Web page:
Can Genetic Testing Help You Live Longer?


DNA kits have grown in popularity over the years. The interest in these kits shows an increase in curiosity concerning genetic testing. Genetic testing examines your DNA to help reveal any mutations in your genes that could cause illness or disease. Mail-in kits can provide indications of risk factors, but they rarely can be used for an actual diagnosis. 

When it comes to factual, accurate genetic testing, it is best to discuss your options with your doctor. Genetic testing isn’t 100% accurate, and it often indicates a likelihood rather than a reality of developing a serious illness or condition. These test results also usually include speaking with a doctor or genetic counselor to fully understand your results. 

What Is Genetic Testing Used For?

There are numerous reasons to have genetic testing done, regardless of what age you are. Genetic testing can help you understand your risk factors, allowing you to research and prepare for any potential conditions that could develop in the future. Genetic testing is used for a wide variety of ailments including:

  • Cancer. When it comes to most forms of cancers, early detection is key. This helps individuals develop a medical treatment plan and can provide more beneficial results. Genetic testing can indicate risks of different cancers including colon cancer, thyroid cancer, prostate cancer, pancreatic cancer, and breast or ovarian cancers. Genetic cancer testing can help individuals know if they have specific gene mutations that could put them at a higher risk. 
  • Parkinson’s disease. This disease is the result of a loss of brain cells that produce dopamine. It can cause trembling of limbs, jaw, or face, as well as stiffness, slow movements, and a lack of balance. It most commonly develops in people over the age of 50. Genetic testing can provide indications of potential risk factors of developing this disease later in life.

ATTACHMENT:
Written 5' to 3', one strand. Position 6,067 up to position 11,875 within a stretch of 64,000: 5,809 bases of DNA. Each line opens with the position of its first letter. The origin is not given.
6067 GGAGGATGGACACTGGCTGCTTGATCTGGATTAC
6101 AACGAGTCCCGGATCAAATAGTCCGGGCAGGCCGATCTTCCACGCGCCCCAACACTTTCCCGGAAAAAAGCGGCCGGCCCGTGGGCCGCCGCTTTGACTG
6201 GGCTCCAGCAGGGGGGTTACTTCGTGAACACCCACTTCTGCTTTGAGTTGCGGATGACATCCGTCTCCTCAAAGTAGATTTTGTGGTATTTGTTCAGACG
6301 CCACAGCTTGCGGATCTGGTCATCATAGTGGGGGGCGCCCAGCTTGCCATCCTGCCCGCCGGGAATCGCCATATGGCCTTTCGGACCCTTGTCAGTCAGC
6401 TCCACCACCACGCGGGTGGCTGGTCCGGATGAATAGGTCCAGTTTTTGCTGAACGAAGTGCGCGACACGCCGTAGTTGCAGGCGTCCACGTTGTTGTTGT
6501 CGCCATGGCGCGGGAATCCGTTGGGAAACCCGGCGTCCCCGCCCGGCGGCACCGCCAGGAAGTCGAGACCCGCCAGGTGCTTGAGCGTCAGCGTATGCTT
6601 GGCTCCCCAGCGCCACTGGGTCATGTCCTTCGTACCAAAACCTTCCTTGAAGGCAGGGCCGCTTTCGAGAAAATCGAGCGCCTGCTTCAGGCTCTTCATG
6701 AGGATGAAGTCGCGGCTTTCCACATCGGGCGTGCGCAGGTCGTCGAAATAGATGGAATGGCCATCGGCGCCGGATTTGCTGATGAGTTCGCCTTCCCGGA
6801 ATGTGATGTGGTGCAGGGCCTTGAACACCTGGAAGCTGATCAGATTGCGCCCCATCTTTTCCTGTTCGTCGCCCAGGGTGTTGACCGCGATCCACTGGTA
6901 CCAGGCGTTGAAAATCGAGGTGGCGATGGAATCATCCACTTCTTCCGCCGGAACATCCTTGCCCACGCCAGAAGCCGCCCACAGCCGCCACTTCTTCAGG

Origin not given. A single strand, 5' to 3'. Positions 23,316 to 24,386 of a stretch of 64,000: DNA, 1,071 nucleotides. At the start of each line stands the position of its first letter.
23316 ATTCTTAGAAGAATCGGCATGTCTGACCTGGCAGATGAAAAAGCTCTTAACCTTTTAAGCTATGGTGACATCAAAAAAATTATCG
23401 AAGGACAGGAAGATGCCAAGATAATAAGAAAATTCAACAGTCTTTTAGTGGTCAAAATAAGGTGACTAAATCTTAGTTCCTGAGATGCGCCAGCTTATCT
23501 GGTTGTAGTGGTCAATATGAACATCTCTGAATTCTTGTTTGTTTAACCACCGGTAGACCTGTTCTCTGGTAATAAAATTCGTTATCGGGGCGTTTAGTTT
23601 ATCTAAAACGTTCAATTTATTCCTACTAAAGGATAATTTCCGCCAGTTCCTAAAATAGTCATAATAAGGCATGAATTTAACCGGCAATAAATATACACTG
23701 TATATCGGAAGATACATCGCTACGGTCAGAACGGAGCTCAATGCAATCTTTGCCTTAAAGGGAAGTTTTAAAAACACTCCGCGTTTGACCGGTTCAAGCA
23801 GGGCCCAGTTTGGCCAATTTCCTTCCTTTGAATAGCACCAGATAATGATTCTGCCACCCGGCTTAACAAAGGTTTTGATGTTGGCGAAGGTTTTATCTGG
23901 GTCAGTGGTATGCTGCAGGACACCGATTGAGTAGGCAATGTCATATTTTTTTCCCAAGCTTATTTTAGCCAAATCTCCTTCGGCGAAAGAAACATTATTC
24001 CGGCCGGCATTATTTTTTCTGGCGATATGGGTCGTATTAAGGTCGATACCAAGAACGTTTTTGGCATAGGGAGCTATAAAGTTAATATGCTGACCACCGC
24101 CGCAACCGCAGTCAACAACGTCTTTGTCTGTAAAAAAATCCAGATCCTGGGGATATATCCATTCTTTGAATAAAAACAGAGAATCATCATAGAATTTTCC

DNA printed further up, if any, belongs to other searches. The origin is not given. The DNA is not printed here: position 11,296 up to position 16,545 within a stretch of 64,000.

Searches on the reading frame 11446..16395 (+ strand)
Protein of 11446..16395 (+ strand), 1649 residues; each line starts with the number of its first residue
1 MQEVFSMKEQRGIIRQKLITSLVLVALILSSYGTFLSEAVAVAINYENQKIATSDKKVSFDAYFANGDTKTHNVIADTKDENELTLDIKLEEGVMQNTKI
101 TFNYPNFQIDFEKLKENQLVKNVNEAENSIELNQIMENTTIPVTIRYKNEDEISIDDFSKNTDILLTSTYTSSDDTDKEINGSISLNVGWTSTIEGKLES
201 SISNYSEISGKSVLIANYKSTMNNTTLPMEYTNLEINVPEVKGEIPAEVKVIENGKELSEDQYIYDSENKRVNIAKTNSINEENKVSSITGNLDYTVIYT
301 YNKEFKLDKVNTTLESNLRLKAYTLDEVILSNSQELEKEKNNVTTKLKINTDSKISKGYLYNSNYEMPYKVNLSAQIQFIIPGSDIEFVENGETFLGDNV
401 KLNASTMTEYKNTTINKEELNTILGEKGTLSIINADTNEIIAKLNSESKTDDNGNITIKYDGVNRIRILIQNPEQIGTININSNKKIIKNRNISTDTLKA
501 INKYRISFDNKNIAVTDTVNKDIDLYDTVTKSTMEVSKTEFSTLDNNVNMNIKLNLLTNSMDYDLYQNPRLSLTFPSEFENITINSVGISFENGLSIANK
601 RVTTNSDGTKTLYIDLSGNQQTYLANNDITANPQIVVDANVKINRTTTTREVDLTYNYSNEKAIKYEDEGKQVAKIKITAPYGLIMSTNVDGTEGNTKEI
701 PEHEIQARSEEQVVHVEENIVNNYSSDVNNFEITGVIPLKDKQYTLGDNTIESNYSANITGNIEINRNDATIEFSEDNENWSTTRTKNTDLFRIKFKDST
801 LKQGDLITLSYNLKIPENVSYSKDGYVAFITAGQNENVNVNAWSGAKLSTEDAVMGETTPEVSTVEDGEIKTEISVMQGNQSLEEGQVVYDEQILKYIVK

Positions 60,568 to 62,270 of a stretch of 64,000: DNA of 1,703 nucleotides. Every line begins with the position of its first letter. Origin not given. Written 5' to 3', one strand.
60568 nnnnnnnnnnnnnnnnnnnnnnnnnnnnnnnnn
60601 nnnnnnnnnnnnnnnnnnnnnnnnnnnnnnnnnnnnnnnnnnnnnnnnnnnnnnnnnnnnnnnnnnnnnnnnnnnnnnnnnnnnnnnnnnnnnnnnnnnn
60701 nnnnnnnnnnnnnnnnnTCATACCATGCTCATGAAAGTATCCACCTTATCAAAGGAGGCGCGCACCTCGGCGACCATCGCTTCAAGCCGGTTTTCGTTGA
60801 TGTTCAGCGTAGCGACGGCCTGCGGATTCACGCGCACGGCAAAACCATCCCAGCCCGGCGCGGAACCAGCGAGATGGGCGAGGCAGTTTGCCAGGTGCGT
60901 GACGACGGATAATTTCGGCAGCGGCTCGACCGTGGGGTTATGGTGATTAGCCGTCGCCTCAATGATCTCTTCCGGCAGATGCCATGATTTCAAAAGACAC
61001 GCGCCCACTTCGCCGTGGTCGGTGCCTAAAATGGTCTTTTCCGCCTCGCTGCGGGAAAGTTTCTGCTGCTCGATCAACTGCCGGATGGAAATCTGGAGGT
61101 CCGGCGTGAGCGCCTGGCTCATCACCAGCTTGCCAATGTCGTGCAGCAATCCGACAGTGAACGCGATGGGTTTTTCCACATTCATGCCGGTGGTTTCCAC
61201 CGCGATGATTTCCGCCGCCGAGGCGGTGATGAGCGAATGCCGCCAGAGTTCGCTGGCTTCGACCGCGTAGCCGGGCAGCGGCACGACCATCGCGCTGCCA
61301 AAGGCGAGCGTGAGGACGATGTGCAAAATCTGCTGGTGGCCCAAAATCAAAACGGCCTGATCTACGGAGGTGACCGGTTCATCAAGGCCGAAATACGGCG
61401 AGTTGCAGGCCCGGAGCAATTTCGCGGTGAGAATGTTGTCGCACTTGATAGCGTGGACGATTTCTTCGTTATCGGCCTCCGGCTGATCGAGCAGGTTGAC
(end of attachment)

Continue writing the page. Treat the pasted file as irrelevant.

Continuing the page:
• Age-related macular degeneration (AMD). This disease causes the retina tissue of the eye to deteriorate. It is one of the most common causes of irreversible vision loss in Americans over 60. It is often a result of both genetic and environmental factors.
  • Bipolar disorder. This illness is most often characterized by severe mood swings. Researchers have discovered strong genetic components when it comes to developing this disorder. Individuals with parents or direct relatives with this disorder have a stronger likelihood of developing it themselves. 
  • Psoriasis. This autoimmune disorder is characterized by scaly, red lesions that can develop on any part of the body. The National Psoriasis Foundation found that nearly 7.5 million Americans are living with this condition — and 80% of psoriasis development cases can be attributed to genes. 

Benefits of Genetic Testing

Genetic testing can’t provide definite results, but it can provide strong indicators of risk. Genetic counseling can help you better understand your results and what to do with them.